At first glance, Dreadnought looks equally grin-inducing to the Battlestar-loving side of my brain, as it is wince-inducing to the consumer side of it. First thought: simply gorgeous. Second thought: how many pieces of flight-sim equipment will I need to buy, and how many hours of training will I need to do in order to have battles as impossibly awesome-looking as the ones in the footage? The answer, is “none” on both counts. Dreadnought delivers the tension and thrills that should accompany a clash between massive capital ships, and it does so while walking a thin line between accessibility and believability.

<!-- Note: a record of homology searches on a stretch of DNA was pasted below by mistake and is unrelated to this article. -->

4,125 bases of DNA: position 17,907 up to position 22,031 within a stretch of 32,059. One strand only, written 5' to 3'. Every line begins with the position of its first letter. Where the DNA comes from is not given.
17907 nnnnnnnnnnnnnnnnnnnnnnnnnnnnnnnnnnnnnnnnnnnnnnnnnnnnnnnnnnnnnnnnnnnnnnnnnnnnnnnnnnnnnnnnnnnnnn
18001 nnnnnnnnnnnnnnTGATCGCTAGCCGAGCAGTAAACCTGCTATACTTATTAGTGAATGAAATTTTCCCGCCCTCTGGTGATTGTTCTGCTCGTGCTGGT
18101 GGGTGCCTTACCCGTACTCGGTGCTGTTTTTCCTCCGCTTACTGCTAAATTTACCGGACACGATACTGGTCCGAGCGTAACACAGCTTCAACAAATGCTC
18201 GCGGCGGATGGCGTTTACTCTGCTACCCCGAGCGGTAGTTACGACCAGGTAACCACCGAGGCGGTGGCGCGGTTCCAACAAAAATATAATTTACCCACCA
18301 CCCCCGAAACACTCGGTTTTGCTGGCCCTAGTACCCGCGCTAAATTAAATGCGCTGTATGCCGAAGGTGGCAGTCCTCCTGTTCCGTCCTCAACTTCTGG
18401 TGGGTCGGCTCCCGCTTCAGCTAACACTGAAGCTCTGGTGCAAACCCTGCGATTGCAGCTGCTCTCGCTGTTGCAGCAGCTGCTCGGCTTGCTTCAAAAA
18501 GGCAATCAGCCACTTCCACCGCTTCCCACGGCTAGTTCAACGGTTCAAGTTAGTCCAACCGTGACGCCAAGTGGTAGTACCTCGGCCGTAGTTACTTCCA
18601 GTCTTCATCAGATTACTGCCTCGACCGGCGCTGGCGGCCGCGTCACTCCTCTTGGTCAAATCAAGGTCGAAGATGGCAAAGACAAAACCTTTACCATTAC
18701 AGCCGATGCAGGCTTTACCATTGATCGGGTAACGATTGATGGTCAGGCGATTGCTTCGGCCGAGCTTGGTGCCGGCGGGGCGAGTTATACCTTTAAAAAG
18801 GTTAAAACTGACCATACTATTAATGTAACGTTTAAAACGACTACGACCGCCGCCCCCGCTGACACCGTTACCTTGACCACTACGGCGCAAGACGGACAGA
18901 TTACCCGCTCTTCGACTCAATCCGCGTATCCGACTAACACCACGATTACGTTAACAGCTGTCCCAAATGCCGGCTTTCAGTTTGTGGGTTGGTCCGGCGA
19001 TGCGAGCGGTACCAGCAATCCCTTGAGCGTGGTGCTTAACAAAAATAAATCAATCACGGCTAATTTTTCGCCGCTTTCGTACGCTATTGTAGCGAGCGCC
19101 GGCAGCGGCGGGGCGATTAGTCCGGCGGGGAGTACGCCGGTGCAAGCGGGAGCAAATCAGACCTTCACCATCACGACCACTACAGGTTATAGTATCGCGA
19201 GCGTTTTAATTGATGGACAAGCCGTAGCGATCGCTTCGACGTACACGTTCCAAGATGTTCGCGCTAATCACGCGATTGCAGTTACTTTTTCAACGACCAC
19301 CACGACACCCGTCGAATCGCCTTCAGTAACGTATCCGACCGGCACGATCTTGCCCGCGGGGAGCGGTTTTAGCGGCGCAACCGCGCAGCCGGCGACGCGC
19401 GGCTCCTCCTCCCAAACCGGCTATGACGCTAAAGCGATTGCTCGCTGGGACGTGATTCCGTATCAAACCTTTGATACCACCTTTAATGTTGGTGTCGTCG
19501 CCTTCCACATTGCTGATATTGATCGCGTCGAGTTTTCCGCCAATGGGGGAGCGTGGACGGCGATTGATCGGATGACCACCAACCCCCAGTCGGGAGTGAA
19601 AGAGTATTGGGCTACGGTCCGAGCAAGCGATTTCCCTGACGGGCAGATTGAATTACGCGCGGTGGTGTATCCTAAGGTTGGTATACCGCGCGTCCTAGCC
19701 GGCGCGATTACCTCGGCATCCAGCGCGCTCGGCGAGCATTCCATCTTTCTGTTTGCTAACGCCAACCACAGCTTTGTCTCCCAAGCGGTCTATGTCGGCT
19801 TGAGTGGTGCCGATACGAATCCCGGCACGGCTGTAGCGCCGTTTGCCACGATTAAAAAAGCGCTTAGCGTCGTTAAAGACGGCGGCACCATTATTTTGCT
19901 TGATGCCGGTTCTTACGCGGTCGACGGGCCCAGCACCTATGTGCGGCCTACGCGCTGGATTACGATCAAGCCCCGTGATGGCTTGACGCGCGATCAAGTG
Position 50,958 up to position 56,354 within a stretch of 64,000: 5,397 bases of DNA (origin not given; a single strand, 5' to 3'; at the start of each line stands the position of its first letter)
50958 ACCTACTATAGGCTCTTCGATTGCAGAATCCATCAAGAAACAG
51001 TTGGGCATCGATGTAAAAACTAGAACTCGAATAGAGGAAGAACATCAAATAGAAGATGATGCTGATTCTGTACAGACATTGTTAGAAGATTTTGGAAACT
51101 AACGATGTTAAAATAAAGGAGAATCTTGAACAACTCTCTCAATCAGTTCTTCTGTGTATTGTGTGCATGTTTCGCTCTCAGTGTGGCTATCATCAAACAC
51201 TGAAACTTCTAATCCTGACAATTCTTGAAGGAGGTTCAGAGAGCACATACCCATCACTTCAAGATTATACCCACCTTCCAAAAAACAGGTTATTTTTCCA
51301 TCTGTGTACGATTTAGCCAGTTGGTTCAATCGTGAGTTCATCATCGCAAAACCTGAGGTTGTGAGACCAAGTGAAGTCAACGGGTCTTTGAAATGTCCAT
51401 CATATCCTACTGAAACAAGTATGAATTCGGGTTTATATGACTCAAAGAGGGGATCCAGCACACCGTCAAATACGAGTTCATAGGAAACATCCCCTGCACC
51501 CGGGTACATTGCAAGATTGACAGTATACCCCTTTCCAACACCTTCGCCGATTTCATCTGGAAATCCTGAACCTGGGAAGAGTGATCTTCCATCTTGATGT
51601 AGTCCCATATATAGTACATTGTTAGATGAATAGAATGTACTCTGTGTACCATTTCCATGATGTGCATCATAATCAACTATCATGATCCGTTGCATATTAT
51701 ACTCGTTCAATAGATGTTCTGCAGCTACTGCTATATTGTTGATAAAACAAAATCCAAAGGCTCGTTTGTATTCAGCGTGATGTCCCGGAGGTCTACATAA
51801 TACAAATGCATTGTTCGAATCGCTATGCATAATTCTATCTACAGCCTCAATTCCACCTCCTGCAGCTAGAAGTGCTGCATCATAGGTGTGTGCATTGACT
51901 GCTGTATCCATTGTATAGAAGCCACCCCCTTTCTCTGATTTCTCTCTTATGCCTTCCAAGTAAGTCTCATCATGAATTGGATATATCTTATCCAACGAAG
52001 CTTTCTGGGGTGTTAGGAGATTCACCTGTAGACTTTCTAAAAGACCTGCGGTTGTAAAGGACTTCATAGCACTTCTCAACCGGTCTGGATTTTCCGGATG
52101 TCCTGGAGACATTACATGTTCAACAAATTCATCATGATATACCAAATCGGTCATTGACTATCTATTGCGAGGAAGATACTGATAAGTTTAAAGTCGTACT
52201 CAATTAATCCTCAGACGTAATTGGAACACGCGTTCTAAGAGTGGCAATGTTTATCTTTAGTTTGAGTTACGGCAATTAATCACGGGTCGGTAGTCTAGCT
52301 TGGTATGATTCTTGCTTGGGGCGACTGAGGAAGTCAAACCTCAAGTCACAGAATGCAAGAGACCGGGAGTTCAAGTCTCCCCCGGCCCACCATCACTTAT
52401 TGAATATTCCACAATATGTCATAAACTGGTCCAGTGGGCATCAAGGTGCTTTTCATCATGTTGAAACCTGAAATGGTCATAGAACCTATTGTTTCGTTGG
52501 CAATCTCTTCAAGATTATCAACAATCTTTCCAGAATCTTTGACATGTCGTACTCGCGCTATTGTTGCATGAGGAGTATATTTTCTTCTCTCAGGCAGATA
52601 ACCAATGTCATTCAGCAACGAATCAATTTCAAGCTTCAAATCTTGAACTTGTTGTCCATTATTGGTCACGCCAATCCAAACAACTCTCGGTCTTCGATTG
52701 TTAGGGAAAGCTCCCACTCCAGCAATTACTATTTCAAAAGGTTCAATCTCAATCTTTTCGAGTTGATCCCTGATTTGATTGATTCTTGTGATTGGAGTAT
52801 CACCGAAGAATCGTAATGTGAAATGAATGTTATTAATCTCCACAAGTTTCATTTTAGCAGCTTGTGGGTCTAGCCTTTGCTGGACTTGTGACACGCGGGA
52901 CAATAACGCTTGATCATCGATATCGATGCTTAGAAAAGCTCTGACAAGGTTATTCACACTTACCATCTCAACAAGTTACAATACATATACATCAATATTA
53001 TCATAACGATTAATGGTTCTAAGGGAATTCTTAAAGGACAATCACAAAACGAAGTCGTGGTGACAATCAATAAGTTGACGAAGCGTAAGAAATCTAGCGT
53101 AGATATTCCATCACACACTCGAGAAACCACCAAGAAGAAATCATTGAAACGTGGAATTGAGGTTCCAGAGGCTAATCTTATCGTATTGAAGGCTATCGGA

Controlling Dreadnought’s ships, which range from modestly-sized support corvettes to the huge, eponymous dreadnoughts, is more or less like moving around in a first person, save for the fact that the A and D keys turn left and right rather than strafe. Shift and spacebar, ever the crouch/jump duo, move you down and up respectively along the z-axis. Aiming is handled with the mouse, and most of your standard armaments are turret-based batteries, so you can target freely in a full 360 degrees. It took me less than five minutes to fly comfortably and confidently.